Research & Publications
Despite effective antiretroviral therapy (ART), HIV persists in latently infected cells which is the major barrier to cure. Interruption in ART inevitably leads to viral rebound, and life-long ART is required for HIV-infected individuals. The goal of the Ho lab is to use molecular virology, T cell biology, genomics and single cell technology to understand mechanisms of HIV persistence and to develop HIV cure strategies. Using clinical samples from HIV-infected individuals, our translational approach may expedite the application of basic research into clinical uses.
Extensive Research Description
Single-cell multi-omics understanding of HIV-induced immune dysfunction
The goal of the Ho lab is to exploit molecular virology, genetics, bioinformatics, immunology and single-cell technology to understand the mechanisms of HIV persistence and develop a cure for HIV. In particular, we use blood samples from HIV-infected individuals to interrogate HIV-host interactions ex vivo. Our translational approach bridges bench discoveries into clinical applications. Rotation projects are available from wet-bench virology/immunology experiments to computational and bioinformatic analyses on single-cell transcriptome, depending on the interest of the student.
HIV persistence in clonally expanding CD4+ T cells is the major barrier to cure. Studying HIV-infected cells in clinical samples has been challenging, due to the rarity, heterogeneity, and lack of cellular markers for HIV-infected cells. Using paired blood samples during viremia and after suppressive ART from a randomized and interventional clinical trial (Sabes study), we interrogated how immediate versus delayed ART affected HIV-induced immune dysfunction and HIV persistence. By capturing surface protein expression, cellular transcriptome, HIV RNA, and T cell receptor sequencing within the same single cells, we identified the clonal expansion dynamics of T cell clones harboring HIV and the transcriptional program driving HIV persistence and T cell proliferation.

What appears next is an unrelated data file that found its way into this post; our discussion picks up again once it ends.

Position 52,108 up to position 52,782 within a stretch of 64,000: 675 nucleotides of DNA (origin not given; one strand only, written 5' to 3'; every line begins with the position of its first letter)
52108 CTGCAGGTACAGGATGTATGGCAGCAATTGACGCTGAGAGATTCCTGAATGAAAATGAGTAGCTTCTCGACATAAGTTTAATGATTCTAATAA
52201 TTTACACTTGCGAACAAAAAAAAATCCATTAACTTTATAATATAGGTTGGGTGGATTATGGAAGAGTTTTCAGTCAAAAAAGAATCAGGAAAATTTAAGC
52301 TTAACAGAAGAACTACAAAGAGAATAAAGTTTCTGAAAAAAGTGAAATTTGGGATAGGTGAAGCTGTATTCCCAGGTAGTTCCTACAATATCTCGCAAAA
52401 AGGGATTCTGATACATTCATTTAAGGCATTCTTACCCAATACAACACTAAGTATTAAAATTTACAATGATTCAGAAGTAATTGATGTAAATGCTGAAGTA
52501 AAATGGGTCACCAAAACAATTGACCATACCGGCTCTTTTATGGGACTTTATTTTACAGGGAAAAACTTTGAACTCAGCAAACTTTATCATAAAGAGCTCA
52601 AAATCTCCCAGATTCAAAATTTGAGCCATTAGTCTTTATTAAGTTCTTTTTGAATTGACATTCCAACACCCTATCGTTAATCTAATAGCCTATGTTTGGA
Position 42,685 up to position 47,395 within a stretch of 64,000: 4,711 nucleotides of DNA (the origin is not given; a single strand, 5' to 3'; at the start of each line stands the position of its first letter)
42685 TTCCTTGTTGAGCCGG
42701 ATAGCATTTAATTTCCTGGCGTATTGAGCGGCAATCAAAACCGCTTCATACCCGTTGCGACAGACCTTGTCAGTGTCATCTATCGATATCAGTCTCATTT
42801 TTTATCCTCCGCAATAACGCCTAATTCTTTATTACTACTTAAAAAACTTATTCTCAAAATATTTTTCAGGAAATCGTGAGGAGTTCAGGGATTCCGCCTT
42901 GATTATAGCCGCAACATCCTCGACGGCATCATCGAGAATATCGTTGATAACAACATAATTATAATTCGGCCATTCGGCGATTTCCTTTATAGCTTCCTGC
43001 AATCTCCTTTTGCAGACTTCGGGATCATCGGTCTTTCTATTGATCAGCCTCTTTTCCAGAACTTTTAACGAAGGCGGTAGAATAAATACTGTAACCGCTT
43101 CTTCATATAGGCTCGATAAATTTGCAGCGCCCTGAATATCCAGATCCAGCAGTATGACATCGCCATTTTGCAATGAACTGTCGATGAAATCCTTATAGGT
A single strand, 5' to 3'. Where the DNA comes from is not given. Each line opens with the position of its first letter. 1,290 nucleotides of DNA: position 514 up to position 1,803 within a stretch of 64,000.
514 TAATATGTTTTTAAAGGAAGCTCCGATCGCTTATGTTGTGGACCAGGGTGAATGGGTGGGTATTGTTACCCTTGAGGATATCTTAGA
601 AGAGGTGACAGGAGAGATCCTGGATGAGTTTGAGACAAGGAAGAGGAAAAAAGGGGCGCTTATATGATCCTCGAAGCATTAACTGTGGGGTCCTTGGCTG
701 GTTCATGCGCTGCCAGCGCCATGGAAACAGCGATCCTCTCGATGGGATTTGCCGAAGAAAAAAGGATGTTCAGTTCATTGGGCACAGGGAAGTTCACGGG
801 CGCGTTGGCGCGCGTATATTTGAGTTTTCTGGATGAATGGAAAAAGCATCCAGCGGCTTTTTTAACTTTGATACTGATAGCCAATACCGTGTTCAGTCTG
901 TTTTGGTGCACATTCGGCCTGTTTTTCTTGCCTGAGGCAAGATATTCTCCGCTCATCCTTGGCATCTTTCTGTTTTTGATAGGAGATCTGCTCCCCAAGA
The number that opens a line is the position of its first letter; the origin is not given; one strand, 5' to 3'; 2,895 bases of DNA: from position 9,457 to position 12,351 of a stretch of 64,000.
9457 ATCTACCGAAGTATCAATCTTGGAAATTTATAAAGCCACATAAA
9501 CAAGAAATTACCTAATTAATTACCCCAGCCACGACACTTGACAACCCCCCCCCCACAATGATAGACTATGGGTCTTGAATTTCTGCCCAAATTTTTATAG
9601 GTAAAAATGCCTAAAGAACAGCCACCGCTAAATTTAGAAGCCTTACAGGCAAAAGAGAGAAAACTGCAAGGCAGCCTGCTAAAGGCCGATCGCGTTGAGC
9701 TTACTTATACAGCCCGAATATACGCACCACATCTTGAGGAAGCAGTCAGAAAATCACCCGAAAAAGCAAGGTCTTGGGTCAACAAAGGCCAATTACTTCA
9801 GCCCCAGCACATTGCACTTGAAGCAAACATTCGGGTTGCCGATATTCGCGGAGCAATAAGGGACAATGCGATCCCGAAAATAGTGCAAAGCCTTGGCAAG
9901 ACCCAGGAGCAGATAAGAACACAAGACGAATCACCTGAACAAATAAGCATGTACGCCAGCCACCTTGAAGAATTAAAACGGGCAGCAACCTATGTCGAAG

Using genomics approach to understand mechanisms of HIV persistence and latency
HIV persists in the latent reservoir as the major barrier to cure. The size of the latent reservoir may increase through clonal expansion. Only 1-10 per million CD4+ T cells contain infectious HIV, and there is no reliable marker which can identify HIV-infected cells from HIV-infected patients for molecular characterization. We developed HIV SortSeq to identify HIV-infected cells from HIV-infected patients for single-cell RNAseq. We found that HIV promotes the survival of the infected cells through induction of aberrant transcription of cancer-related genes.
Genetics; HIV; Immunotherapy; Microbiology; Host-Pathogen Interactions; Transcriptome; Epigenetic Repression
Public Health Interests